No. 20

Harper runs out Gooch

A burst of athleticism in the MCC bicentenary Test makes Lord's gasp

Rob Steen

May 3, 2009

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Graham Gooch is dismissed after scoring 333, England v India, 1st Test, Lord's, July 27, 1990
Gooch: too slow for the cat-man © Getty Images
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London, 20 August 1987

Lord's, 1987, and the MCC Bicentenary celebrations are in full swing. MCC v Rest of the World, a Who's Who of contemporary titans lacking only Ian Botham, Martin Crowe, and Viv Richards. National loyalties, for once, are lowermost: Malcolm Marshall dismisses Jeff Dujon; Ravi Shastri ejects Sunny Gavaskar. A strictly festive "Test", Wisden would describe it as "a game rather than a contest". Full houses revel

Before rain ruins the final day, the G-Men reign: Graham Gooch, Gordon Greenidge, Mike Gatting, and Gavaskar all make centuries. It is a piece of fielding legerdemain by the least celebrated participant, though, that glues itself most indelibly to the memory.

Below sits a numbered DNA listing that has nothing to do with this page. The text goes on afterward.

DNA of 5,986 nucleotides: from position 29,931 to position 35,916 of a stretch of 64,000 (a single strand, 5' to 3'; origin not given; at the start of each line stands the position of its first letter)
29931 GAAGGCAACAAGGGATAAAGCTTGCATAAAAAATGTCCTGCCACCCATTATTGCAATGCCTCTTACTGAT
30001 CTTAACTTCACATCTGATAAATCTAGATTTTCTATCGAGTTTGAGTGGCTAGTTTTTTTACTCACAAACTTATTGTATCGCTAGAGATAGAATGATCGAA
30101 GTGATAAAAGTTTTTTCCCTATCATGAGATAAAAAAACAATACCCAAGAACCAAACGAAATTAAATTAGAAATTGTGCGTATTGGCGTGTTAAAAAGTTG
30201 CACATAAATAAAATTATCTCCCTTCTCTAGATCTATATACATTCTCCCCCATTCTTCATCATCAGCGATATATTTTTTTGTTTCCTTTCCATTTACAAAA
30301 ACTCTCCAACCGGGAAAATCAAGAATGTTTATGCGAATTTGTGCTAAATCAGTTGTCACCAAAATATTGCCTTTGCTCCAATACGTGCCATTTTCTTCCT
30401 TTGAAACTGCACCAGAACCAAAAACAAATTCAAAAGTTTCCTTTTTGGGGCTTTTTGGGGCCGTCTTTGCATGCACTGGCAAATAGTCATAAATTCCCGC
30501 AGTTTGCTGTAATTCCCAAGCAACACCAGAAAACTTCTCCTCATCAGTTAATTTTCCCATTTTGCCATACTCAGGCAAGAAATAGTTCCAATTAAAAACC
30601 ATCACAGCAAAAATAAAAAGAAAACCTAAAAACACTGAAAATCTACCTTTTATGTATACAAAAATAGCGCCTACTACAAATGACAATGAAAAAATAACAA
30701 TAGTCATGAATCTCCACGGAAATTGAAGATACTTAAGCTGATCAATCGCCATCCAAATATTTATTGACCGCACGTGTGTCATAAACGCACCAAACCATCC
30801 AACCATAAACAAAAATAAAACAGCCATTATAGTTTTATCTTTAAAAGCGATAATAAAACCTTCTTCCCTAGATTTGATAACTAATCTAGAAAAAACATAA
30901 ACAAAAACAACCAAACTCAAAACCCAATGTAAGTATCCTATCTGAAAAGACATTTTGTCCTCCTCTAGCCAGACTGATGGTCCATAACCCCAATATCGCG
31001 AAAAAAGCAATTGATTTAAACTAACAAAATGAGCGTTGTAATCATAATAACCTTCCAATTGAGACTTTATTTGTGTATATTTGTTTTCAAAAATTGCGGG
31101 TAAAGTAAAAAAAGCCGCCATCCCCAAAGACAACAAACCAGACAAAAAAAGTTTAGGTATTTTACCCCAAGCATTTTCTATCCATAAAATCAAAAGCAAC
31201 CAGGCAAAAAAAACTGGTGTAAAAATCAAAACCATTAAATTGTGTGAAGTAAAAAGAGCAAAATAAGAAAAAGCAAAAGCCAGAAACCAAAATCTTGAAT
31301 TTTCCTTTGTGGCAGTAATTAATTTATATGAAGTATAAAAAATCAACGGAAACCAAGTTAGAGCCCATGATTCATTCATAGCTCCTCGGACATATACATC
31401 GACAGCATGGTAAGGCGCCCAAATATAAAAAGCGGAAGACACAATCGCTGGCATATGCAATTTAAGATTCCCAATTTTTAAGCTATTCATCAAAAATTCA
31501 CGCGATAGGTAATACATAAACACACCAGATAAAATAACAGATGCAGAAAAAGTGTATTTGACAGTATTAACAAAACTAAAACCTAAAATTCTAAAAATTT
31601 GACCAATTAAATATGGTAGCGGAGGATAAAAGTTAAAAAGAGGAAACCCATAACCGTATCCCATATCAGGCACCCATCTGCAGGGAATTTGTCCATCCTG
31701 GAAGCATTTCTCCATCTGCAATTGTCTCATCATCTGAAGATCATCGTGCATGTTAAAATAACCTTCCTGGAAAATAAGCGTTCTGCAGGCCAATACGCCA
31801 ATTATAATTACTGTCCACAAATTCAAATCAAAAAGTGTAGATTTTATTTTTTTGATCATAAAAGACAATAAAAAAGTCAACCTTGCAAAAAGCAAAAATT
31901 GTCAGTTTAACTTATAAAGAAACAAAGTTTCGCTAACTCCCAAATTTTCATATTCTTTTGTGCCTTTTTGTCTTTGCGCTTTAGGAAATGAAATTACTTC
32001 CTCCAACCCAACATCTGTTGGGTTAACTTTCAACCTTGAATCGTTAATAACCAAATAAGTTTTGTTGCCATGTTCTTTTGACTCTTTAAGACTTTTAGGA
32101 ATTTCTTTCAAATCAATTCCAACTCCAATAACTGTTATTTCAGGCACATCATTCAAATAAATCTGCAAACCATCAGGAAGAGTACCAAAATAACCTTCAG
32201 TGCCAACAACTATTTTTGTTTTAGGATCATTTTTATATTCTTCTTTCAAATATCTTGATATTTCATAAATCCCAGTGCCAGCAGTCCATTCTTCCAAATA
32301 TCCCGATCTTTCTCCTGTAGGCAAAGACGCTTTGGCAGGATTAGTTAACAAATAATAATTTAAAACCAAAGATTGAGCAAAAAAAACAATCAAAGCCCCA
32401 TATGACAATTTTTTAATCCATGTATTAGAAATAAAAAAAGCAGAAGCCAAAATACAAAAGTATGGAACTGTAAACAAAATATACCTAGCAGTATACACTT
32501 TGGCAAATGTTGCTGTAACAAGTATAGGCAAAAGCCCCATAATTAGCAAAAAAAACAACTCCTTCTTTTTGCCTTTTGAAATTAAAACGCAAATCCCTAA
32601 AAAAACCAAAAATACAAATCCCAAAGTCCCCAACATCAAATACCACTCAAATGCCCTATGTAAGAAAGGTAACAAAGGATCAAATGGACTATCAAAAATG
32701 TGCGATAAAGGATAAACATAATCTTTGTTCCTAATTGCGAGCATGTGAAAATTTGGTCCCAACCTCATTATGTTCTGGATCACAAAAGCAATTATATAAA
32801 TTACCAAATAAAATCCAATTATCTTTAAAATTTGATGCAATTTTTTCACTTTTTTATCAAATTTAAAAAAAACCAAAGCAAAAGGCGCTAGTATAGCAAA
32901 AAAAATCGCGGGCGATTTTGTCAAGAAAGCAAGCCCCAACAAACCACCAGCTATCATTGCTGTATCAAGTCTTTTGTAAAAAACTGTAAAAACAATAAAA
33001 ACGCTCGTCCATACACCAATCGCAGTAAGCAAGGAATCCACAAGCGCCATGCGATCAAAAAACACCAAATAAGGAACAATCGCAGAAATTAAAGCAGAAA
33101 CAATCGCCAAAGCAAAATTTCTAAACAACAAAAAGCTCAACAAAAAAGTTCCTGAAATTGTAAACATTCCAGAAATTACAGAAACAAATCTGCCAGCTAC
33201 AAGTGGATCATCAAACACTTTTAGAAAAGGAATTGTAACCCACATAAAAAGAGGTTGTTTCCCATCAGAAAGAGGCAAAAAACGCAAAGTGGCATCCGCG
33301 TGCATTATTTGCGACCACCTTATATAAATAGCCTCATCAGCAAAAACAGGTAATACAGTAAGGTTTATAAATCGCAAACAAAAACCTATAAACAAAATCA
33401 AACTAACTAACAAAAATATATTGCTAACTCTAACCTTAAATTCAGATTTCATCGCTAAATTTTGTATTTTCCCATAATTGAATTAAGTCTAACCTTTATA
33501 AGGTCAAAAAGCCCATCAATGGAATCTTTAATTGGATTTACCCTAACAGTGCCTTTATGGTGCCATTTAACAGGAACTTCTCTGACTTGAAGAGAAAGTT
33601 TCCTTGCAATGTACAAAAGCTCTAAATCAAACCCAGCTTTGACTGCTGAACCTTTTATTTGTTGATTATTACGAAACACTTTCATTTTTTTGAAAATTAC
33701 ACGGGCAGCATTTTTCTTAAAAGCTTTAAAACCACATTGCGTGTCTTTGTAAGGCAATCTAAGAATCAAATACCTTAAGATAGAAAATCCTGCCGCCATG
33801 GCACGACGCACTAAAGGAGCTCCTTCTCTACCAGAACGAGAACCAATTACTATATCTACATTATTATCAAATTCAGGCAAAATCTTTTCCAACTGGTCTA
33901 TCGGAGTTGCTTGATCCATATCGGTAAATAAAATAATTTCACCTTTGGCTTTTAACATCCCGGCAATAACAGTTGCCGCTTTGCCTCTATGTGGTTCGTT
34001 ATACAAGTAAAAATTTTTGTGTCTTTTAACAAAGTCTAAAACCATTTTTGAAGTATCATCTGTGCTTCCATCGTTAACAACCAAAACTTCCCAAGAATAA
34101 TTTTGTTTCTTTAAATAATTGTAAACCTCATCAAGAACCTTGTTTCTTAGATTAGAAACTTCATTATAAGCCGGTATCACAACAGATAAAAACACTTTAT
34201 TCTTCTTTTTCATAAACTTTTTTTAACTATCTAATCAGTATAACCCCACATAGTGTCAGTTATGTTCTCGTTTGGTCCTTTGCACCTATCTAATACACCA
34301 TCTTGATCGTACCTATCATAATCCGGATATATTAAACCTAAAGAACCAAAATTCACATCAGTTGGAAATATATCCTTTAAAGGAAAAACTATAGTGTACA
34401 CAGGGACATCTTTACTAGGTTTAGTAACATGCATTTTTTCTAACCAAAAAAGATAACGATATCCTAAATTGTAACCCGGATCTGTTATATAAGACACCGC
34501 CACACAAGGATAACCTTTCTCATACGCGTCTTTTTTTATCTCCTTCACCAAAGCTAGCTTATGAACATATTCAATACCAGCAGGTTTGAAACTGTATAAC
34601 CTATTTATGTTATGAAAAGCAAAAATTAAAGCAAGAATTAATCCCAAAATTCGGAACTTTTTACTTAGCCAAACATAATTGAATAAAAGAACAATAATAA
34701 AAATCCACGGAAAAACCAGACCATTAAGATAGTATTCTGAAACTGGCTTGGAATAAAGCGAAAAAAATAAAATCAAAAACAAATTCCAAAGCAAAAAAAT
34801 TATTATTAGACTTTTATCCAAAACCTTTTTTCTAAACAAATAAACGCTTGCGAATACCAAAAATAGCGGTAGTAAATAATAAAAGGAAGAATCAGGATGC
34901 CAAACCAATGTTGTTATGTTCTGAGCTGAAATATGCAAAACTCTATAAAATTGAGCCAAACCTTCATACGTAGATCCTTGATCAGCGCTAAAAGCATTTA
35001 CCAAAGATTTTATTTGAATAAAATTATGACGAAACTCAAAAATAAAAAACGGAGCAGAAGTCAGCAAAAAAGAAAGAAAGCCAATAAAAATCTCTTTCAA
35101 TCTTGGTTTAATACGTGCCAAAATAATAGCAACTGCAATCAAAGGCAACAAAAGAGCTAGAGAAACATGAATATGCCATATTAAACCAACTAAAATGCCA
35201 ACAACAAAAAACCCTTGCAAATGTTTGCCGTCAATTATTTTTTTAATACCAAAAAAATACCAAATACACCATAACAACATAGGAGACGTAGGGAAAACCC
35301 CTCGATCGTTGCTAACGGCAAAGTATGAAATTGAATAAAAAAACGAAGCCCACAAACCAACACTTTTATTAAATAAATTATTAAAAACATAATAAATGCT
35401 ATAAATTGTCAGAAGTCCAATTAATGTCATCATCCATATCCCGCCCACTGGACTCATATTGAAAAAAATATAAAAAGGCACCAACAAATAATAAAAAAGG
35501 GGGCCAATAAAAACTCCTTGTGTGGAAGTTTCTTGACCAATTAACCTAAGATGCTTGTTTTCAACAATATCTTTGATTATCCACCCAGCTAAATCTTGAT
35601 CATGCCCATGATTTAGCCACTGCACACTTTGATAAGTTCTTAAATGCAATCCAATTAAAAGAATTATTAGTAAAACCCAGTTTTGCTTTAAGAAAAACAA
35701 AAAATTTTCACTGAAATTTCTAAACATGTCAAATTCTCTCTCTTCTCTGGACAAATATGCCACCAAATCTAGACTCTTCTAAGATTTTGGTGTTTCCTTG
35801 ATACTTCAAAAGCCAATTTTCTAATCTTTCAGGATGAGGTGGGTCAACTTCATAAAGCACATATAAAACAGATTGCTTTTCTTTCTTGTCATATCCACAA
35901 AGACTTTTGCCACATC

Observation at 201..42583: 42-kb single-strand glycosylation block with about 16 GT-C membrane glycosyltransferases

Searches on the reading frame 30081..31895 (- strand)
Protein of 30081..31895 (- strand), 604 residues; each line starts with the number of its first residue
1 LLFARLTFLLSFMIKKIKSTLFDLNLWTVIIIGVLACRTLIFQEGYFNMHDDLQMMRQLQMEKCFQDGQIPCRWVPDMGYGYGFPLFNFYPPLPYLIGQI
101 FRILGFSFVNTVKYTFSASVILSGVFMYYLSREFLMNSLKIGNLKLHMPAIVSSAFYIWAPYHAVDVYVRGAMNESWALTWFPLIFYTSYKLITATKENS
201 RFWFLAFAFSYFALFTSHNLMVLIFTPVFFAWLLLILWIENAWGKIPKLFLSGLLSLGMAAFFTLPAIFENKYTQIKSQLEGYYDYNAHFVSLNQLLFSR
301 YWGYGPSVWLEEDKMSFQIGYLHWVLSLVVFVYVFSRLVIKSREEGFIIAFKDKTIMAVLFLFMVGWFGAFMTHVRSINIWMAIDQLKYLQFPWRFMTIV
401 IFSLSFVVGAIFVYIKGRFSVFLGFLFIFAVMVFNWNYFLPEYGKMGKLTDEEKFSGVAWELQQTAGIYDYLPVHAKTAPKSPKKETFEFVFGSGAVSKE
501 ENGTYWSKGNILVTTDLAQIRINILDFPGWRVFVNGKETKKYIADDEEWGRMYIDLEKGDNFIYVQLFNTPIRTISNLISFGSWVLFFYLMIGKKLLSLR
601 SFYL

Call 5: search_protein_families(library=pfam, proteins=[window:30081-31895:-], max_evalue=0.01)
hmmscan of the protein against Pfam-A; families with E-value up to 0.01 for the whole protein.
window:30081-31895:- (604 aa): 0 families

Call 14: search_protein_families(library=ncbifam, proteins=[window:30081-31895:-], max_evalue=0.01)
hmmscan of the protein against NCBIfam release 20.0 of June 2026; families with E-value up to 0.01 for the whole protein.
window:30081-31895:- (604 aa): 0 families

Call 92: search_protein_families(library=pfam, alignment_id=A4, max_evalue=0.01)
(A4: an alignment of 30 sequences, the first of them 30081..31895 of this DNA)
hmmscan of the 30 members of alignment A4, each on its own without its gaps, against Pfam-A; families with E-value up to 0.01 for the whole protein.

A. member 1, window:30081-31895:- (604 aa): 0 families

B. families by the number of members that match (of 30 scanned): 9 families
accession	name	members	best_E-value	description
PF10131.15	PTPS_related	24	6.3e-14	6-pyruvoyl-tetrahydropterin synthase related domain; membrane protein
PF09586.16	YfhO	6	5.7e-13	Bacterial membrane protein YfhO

Moustache snarling, Gooch, on 117, faces up to a flighted offbreak from Roger Harper, the lofty Guyanese who has already pulled off a blinding catch to unseat Greenidge. That, though, was merely the appetiser.

Gooch moves a couple of paces down the track, driving crisp and straight. In a single, feline movement, typical of a cat-man to whom fielding is as natural as thinking, Harper gathers and fires the ball back. Carried by momentum, Gooch is still out of his crease, has not even considered reclaiming it, when leather topples timber. The gallery is momentarily confused (did we really see what we think we just saw?), then takes a collective deep breath, and roars in awe. Even the victim smiles. Has an England batsman's exit at HQ ever inspired such hometown pleasure?

Rob Steen is a sportswriter and senior lecturer in sports journalism at the University of Brighton. This article was first published in the print version of Cricinfo Magazine

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Rob Steen Rob Steen is a sportswriter and senior lecturer in sports journalism at the University of Brighton, whose books include biographies of Desmond Haynes and David Gower (Cricket Society Literary Award winner) and 500-1 - The Miracle of Headingley '81. His investigation for the Wisden Cricketer, "Whatever Happened to the Black Cricketer?", won the UK section of the 2005 EU Journalism Award "For diversity, against discrimination". His latest book, Floodlights and Touchlines: A History of Spectator Sport, will be published in the summer of 2014

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